5. Embrace shorter sessions.

It is unrealistic to expect SMEs to commit to an all-day workshop like they may have done when attending in-person. Not only will it be more difficult for SMEs to commit that much sustained time away from their typical day-to-day activities without traveling to an off-site location, it is also extremely difficult to keep SMEs engaged for hours at a time staring at a computer screen. Zoom fatigue is very real. We recommend breaking workshops up into chunks of no more than two to three hours at a time with adequate recovery time between sessions. Also keep in mind what content makes sense to be chunked together and when breaks make the most logical sense to occur. And a note on breaks—be flexible. If SMEs need to step away for a bit, ensure your workshop or activity design can allow for that.

6. Keep it interesting.

Change up activities and meeting modes throughout the SME workshop or meeting. Introducing as much variety as possible into virtual sessions helps keep SMEs interested and engaged. Take advantage of the features of virtual meeting platforms, such as breakout groups, screen sharing, whiteboards, and polls. Try to alternate between lecture-style activities and interactive group work. If you’re finding it exceedingly difficult to integrate rich SME interaction, it should probably be an asynchronous or pre-recorded, on-demand activity. (The “that could have been an email” phenomenon applies here too.)

7. Remember that silence does not equal understanding or agreement.

It can be easy for SMEs to stay muted in workshops and become passive observers. However, it is important to actively solicit participation from all SMEs, ensuring their viewpoints are heard, they understand the purpose of the workshop, and they agree with any decisions that have been made. Intermittent pulse check surveys or quick quizzes for understanding can be helpful ways to encourage participation from all and take remedial actions as needed. For critical issues requiring SME consensus, consider requiring an active form of agreement or acknowledgment, such as a verbal response or a hand-raise or other reaction feature on the platform you are using.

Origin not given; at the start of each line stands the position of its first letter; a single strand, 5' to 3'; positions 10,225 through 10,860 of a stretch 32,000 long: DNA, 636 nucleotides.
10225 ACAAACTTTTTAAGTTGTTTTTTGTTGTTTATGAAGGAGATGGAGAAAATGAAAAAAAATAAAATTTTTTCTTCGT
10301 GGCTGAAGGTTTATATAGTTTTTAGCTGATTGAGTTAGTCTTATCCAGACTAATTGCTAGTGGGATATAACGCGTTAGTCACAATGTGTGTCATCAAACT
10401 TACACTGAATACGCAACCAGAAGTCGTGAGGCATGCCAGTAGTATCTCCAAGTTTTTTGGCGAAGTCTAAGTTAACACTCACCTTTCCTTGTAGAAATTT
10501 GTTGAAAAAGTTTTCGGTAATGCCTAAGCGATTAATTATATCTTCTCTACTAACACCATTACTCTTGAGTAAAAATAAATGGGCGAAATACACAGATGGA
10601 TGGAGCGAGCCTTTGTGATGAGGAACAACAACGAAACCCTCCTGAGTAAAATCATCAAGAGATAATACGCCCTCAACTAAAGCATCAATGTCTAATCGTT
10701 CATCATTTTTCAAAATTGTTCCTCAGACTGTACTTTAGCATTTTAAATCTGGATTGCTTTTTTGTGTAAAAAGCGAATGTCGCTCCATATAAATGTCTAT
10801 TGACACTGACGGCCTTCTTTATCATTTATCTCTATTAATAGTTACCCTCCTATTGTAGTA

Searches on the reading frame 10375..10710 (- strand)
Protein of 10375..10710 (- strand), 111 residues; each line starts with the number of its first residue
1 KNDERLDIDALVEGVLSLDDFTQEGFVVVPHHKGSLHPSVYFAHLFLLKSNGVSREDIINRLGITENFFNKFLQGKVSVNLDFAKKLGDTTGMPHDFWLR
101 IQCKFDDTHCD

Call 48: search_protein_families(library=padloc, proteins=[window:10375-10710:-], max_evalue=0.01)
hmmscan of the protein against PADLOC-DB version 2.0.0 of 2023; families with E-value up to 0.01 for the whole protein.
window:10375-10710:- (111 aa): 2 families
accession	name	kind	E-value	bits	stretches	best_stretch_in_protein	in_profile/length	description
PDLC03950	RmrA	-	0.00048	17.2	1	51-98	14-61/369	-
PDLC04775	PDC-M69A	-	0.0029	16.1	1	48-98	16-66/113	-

8. Use a co-facilitator.

There are many things to keep track of in virtual meetings and having someone to split the responsibilities with is a huge help. The facilitator not actively presenting can be responsible for monitoring the chat feature and handling technological issues as they arise. Engaging multiple facilitators also changes up the voice and perspective that SMEs are hearing throughout the session. Having more than one facilitator can enable both to attend more to SMEs’ nonverbal behavior, think more critically about SME input, and formulate thoughtful questions. Lastly, co-facilitators are also able to model the level of interactivity and discussion they are hoping to foster among SMEs.

9. Set clear expectations for timing and effort.

Make sure SMEs have a good sense of what exactly will be required of them throughout the duration of the workshop, in terms of both time and effort. For example, while a benefit of virtual workshops is that you may be able to ask SMEs to complete additional tasks offline as “homework,” they should be aware of this ahead of time so that you can avoid SME attrition and dissatisfaction with the experience.

10. Use accessibility features so all SMEs are
fully engaged.

For example, most platforms offer the option to turn on closed captioning and transcription. Because virtual meeting audio can sometimes be spotty or unclear, having the closed captioning and transcription turned on can help you understand and record what SMEs are communicating. Consider what features may be necessary or helpful for your workshop and particular group of SMEs and ensure these are available within your chosen platform.

While we, too, certainly miss seeing and working with all our amazing SMEs in person, we also understand how critical it is to keep adapting and moving forward. SMEs are often the lifeblood of our assessment development process and enabling them to provide valuable input in a way that is both comfortable and engaging is paramount for a successful (and fun!) initiative.

About the Authors:

Emily Medvin, Ph.D., Research Scientist

Emily Medvin, Ph.D.

Senior Scientist

Taylor Sullivan

Taylor Sullivan, Ph.D.